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Today’s News - Tuesday, May 1, 2012

•   Calys gives two thumbs-up to "Social Media in Action" - an invaluable handbook for A/E professionals "who realize that social media is not a passing phenomenon and can play a part in their business."

•   Doig x deux (and not a little dispiriting): do we really want to live in a "sentient city" where "top-down urbanism" (and high-tech sponsors) treats "the residents as a problem to be solved rather than as part of the solution"?

•   He ponders the consequences of technology "helping cities control everything from traffic to disease. But who should control the technology? The smart-city movement is at a crossroads."

•   Lepeska, on the other hand, is intrigued by the rise of the "temporary city" and the pop-up phenomenon popping up everywhere.

•   Down Under, Barns calls for Tasmania to end the "hollow" rhetoric about the state "nurturing the creative industries" and begin including architecture and design, "two of the most economically and socially valuable contributors...not luxuries but necessities in a society that wants to prosper."

•   Q&A with Koolhaas re: how the economic and cultural changes of the 21st century are transforming world cities as well as the practice of architecture.

•   A recent forum looked at establishing "vibrancy and dynamism indicators" as "ways to quantify those unique, often qualitative 'know it when you see it,' characteristics that shape successful neighborhoods."

•   White serves up Round 2 of a "Vegas-style prize fight between Glitter Gulch and Cowtown" (a.k.a. Las Vegas vs. Calgary).

•   Quirk moves a bit further afield with a fascinating two-parter re: bursting the myths about Suburbia: if the suburbs are "ripe to be re-imagined, are we up to the challenge?"

•   EDITOR'S NOTE: the comment sections in most of the articles above are just about as compelling (informative, challenging, scary, sad...) as the articles themselves.

•   ASLA's new animation illustrates how to accommodate a growing numbers of urban farmers to transform unproductive spaces into low-cost sources of nutrition.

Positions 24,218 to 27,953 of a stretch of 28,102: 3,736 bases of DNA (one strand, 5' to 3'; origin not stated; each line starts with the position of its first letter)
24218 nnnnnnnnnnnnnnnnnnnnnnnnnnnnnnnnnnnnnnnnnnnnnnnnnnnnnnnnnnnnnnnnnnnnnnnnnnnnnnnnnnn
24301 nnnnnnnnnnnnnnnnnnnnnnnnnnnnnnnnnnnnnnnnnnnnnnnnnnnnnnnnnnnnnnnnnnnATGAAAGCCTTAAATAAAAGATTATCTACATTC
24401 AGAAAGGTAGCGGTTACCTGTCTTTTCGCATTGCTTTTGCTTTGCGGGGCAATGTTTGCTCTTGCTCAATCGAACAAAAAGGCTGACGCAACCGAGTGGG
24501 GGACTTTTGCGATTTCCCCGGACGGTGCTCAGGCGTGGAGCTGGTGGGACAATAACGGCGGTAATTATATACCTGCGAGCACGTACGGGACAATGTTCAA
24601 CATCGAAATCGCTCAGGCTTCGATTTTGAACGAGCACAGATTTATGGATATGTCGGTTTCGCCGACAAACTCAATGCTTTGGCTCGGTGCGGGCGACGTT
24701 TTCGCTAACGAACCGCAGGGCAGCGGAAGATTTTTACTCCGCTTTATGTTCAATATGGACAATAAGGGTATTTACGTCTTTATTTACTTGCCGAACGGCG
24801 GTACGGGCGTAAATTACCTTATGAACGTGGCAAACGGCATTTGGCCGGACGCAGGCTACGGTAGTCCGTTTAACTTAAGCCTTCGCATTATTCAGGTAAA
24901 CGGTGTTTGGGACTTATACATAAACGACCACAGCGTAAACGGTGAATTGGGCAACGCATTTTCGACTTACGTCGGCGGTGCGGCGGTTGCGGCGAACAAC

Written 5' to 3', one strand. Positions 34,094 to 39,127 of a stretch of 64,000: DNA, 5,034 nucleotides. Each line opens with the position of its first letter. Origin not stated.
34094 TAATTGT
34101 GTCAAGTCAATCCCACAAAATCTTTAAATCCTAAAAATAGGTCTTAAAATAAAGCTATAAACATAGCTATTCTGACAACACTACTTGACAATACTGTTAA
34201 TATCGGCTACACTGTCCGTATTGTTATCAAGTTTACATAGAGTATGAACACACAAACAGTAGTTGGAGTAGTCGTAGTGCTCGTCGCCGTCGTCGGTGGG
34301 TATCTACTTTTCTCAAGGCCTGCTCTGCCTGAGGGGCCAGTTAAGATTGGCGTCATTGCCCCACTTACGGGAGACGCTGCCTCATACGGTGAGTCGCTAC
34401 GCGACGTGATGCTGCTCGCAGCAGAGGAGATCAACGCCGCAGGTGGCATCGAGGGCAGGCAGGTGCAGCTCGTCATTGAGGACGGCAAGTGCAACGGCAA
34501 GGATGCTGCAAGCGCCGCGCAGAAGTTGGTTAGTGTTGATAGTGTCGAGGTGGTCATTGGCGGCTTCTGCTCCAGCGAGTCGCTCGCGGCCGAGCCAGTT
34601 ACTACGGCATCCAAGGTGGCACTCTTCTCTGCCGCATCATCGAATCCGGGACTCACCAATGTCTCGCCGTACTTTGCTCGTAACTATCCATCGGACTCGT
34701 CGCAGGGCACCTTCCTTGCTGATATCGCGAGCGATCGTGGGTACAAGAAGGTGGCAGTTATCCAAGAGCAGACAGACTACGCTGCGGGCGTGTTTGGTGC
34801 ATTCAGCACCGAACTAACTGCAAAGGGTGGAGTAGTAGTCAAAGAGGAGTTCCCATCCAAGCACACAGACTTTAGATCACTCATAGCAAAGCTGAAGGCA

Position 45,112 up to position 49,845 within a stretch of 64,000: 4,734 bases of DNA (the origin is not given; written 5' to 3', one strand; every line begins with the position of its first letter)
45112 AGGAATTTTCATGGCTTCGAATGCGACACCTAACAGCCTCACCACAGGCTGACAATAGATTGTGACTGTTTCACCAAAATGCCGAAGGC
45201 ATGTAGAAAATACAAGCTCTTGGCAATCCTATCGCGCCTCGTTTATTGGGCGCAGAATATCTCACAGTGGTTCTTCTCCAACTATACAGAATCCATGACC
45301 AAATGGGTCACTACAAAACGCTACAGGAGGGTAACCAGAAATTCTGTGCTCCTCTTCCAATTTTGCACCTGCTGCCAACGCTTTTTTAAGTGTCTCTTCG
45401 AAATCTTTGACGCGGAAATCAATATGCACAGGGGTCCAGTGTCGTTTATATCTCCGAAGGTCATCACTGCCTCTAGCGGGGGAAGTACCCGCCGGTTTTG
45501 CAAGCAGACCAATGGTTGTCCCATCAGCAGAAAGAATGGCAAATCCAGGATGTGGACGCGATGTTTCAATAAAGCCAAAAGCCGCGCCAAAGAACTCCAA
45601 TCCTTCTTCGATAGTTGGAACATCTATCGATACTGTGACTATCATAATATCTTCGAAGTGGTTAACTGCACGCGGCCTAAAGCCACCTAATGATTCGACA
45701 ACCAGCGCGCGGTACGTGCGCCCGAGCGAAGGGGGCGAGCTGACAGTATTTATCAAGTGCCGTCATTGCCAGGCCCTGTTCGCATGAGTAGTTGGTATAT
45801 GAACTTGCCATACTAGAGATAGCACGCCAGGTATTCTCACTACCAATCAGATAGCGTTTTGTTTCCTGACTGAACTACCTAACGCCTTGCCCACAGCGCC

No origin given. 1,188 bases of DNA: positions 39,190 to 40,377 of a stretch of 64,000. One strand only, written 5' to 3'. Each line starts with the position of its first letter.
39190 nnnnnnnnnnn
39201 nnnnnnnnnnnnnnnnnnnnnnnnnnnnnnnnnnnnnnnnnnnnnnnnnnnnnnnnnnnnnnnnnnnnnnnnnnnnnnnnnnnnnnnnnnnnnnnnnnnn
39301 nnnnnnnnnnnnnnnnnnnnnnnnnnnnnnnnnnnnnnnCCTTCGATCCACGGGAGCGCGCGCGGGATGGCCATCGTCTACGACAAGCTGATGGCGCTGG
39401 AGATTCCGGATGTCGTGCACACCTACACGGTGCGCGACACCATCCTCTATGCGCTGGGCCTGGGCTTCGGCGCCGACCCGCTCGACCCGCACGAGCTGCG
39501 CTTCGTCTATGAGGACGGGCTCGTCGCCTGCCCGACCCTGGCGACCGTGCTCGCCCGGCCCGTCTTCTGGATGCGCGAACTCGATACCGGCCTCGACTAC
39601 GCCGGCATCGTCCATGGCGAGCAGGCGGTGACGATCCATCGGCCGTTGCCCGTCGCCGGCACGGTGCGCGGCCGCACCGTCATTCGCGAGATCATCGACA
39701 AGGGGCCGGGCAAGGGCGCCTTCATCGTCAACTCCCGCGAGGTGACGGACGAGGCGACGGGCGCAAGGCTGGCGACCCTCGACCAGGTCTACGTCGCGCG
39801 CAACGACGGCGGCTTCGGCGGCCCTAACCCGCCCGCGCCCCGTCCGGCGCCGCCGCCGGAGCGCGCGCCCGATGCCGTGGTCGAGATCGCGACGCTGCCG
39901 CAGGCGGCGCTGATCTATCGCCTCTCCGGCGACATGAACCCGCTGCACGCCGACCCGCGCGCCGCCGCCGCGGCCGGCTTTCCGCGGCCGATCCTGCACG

•   Carlson and Goodyear both cheer Nordahl's "Making Transit Fun!": Can transit incorporate playground equipment? "You bet." + It's "a reminder that transit has only lost when it aims low. We should always be looking for joy, even on the bus."

•   Walker travels L.A.'s new Expo Line to Santa Monica: "The stations are elegant yet unassuming" - too bad the train car design "put us at the back of the pack."

•   The downside to the Expo Line: there's rising anxiety about what will become of Santa Monica's 18-year-old Bergamot Station Arts Center when the trains start to arrive.

•   Hadid's next stop: Nuremberg, with a new exhibition center for the NürnbergMesse (green cred included).

•   Rosenbaum updates us on the "Goshen commotion" that continues to swirl around the fate of Rudolph's Orange County Government Center.

•   "Family Of Schools" exhibition at The Lighthouse in Glasgow "highlights some of the core design qualities we aspire to in all Scottish schools captured in drawings by Alan Dunlop."

•   Another reason to hop the Expo Line to Santa Monica next week: 9th Annual AltBuild / 2012 Alternative Building Materials & Design Expo (if you don't feel like taking the train, there's free bike valet parking!).



  


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